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All paths lead to change

Phoenix councilman empowers people

There’s a line in Phoenix Councilmember Michael Nowakowski’s bio that reads, “… throughout his life he has worked to make a difference and build community. …”

Consider this: he has had some pretty impressive role models and mentors in his life. His parents, of course, ingrained their influence when it came to community involvement.

And as a child growing up in Glendale, he was witness to the charisma of a man named Cesar E. Chavez, who spent many a night at Nowakowski’s parent’s house when the labor leader was in the Valley fighting for the rights of farm workers.

“There I was,” Nowakowski recalls, “working alongside Cesar Chavez not knowing who he was. I did little things like separating shoes, toys and clothes for the farm worker kids.”

From that humble start, Nowakowski, 44, has built quite a name for himself as a community organizer, general manager of a nonprofit radio station, and for the past year Phoenix city councilman for District 7.

Pretty ambitious. But that’s the career path Nowakowski has taken since his teen years when he worked with the Catholic Diocese of Phoenix as assistant director of the Office of Youth and Young Adult Ministry. He even considered the priesthood after two years of seminary school in Santa Fe, N.M.

“There are three things in life,” Nowakowski says, sitting in his downtown city council office, a painting of Cesar Chavez hanging on one of the walls. “One is God. Two is family. Three is your career. If you keep it in that order, nothing can go wrong.”

That seems true for Nowakowski, an example of a Latino who has been able to recareer himself.

Nowakowski is general manager for radio station 88.3 FM La Campesina, which was created in 1966 in the Center for Peasants National Services Inc. (NFWSC its acronym in English) by founder Cesar Chavez. He is also a devoted family man. He and his wife, Delia, have four sons and one daughter.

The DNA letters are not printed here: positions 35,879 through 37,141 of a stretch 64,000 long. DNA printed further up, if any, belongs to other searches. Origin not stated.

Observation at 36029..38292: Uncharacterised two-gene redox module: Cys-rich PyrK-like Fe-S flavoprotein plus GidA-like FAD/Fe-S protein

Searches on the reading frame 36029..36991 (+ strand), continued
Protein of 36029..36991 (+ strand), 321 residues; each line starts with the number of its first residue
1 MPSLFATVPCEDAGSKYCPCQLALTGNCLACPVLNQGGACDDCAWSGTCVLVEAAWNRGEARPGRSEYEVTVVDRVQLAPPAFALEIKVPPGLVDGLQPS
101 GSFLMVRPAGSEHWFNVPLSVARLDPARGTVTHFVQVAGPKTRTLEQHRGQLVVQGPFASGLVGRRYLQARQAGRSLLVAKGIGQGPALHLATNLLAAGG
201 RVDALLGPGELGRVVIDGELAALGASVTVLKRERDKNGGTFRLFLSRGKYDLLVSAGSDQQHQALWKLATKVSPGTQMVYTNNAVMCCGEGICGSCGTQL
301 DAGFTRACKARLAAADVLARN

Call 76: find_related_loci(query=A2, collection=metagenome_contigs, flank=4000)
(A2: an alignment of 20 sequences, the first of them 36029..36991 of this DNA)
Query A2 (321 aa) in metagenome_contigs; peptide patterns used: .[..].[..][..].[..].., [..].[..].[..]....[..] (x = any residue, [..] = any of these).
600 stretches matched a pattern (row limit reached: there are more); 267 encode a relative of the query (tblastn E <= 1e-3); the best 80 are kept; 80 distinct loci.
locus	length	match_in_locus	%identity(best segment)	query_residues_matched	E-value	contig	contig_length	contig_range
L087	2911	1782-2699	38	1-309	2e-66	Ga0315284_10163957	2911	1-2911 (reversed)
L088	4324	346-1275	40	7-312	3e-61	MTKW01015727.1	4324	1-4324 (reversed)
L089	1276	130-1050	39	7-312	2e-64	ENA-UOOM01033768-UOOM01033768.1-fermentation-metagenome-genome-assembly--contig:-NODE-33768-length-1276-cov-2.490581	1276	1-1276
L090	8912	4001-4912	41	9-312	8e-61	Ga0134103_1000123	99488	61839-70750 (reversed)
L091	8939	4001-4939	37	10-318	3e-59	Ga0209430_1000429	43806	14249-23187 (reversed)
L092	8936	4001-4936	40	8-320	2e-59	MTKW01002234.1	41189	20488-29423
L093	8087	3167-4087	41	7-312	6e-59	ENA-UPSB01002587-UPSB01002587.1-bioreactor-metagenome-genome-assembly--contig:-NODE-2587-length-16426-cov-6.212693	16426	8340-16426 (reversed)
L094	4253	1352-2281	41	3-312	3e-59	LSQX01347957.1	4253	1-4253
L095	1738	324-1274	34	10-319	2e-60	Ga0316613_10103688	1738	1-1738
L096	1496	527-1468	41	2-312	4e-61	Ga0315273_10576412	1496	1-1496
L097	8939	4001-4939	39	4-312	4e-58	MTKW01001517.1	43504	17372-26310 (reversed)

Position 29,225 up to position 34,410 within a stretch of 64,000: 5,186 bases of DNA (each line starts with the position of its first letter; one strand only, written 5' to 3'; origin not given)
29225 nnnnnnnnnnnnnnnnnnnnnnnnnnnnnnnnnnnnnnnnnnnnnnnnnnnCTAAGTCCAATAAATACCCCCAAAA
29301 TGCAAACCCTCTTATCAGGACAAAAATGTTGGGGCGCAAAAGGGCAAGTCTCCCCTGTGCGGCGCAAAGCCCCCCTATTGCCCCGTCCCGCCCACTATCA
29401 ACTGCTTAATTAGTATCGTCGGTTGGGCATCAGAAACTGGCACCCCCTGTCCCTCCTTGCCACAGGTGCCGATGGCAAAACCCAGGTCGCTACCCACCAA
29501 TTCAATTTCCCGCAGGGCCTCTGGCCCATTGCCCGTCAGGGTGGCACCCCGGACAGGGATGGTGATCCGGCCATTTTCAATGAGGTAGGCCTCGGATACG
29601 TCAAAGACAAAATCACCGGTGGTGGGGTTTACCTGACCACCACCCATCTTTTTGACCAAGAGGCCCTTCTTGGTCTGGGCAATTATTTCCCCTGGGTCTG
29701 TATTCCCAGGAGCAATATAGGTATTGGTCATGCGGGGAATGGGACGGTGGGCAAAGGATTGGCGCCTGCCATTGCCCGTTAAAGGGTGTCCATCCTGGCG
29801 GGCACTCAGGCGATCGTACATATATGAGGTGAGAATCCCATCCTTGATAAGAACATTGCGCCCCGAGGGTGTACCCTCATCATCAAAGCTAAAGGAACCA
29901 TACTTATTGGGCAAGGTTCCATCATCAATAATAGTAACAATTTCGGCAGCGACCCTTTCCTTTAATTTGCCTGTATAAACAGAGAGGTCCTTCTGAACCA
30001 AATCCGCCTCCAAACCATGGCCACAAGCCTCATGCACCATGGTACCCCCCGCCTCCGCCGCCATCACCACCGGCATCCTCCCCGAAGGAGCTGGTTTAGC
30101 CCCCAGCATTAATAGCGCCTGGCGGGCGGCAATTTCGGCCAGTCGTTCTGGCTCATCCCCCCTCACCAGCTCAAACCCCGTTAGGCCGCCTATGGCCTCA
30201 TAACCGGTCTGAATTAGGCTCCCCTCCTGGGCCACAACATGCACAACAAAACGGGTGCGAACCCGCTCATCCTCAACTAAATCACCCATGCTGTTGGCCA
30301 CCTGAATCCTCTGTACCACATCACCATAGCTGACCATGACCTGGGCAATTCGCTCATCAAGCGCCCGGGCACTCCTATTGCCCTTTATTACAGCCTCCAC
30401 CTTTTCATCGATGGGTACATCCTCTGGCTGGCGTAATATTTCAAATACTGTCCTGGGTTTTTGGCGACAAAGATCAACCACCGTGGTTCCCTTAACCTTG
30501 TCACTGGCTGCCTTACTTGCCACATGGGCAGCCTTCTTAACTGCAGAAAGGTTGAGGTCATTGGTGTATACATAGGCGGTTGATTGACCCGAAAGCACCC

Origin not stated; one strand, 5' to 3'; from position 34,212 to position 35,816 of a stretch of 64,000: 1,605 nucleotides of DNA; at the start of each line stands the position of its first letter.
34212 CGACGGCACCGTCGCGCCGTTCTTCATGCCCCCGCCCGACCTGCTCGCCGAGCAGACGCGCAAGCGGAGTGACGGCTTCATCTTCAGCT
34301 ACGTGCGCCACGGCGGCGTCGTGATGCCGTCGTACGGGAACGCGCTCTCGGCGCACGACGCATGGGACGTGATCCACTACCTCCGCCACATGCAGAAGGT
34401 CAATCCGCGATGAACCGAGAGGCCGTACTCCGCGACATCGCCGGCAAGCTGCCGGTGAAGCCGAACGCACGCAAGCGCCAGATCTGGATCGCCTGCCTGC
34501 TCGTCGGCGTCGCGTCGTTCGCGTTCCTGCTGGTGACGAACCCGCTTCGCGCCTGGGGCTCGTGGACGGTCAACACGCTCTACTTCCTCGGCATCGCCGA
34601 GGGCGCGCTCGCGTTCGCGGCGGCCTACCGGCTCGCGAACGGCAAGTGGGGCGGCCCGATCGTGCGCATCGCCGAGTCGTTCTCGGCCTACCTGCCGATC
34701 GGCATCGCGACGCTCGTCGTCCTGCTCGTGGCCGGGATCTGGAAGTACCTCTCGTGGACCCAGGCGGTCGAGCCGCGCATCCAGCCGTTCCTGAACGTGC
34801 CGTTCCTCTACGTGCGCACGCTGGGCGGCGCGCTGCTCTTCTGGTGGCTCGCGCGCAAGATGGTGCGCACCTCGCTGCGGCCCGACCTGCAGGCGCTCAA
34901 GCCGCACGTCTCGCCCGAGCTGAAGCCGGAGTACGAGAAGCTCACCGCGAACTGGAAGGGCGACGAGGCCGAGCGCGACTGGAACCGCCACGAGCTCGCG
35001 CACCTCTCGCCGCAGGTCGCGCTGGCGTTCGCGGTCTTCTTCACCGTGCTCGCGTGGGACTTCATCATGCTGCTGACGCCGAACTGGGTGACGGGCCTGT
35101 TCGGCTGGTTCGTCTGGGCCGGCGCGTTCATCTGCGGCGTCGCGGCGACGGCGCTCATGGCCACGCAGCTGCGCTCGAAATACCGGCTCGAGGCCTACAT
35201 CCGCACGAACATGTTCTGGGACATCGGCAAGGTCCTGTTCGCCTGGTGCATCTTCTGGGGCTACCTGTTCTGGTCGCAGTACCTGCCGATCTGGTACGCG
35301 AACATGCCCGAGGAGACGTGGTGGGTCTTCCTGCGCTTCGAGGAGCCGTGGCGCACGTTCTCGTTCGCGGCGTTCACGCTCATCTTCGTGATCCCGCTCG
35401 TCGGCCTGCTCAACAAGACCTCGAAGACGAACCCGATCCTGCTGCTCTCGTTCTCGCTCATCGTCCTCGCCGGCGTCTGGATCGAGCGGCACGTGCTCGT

So what drives Nowakowski to wear so many hats?

“Empowering people,” he says. “Doing it at the grass roots level. Making change. We (Latinos) have to be on commissions and boards that make us feel uncomfortable. Diverse committees. It’s respect. Then they change. It’s a whole different way of doing things. When it comes time to sit face to face and have that conversation, that’s when we make a difference.”

Nowakowski is councilman for Phoenix’s largest district, population wise. The majority of his constituents are Latinos and Blacks. In the downtown area there are the very rich and the very poor. He ran a historic campaign when he won his council seat in November 2007. He upset Laura Pastor, daughter of Congressman Ed Pastor.

“Delegate and empower,” Nowakowski says, as he hands a visitor a photo copy of Cesar Chavez’s “Prayer of the Farm Worker’s Struggle:”

Show me the suffering of the most miserable;
So I will know my people’s plight.

Free me to pray for others;
For you are present in every person.

Help me to take responsibility for my own life;
So that I can be free at last.

Grant me courage to serve others;
For in service there is true life.

Give me honesty and patience;
So that we can work with other workers.

Bring forth song and celebration;
So that the Spirit will be alive among us.

Let the Spirit flourish and grow;
So that we will never tire of the struggle.

Let us remember those who have died for justice;
For they have given us life.

Help us love even those who hate us;
So that we can change the world.

Much like Cesar Chavez, Nowakowski isn’t afraid to get his hands dirty. He has had stints with such varied tasks as co-chair of the City of Phoenix Historic Bond Committee to being a member of the Police Chief’s Advisory Board for more than 16 years to being a founding member of the Mayor’s Anti-Graffiti Task Force to chairman of the Santa Rosa Neighborhood Council.

This Article appears on the January 2009 issue of LPM under Careers

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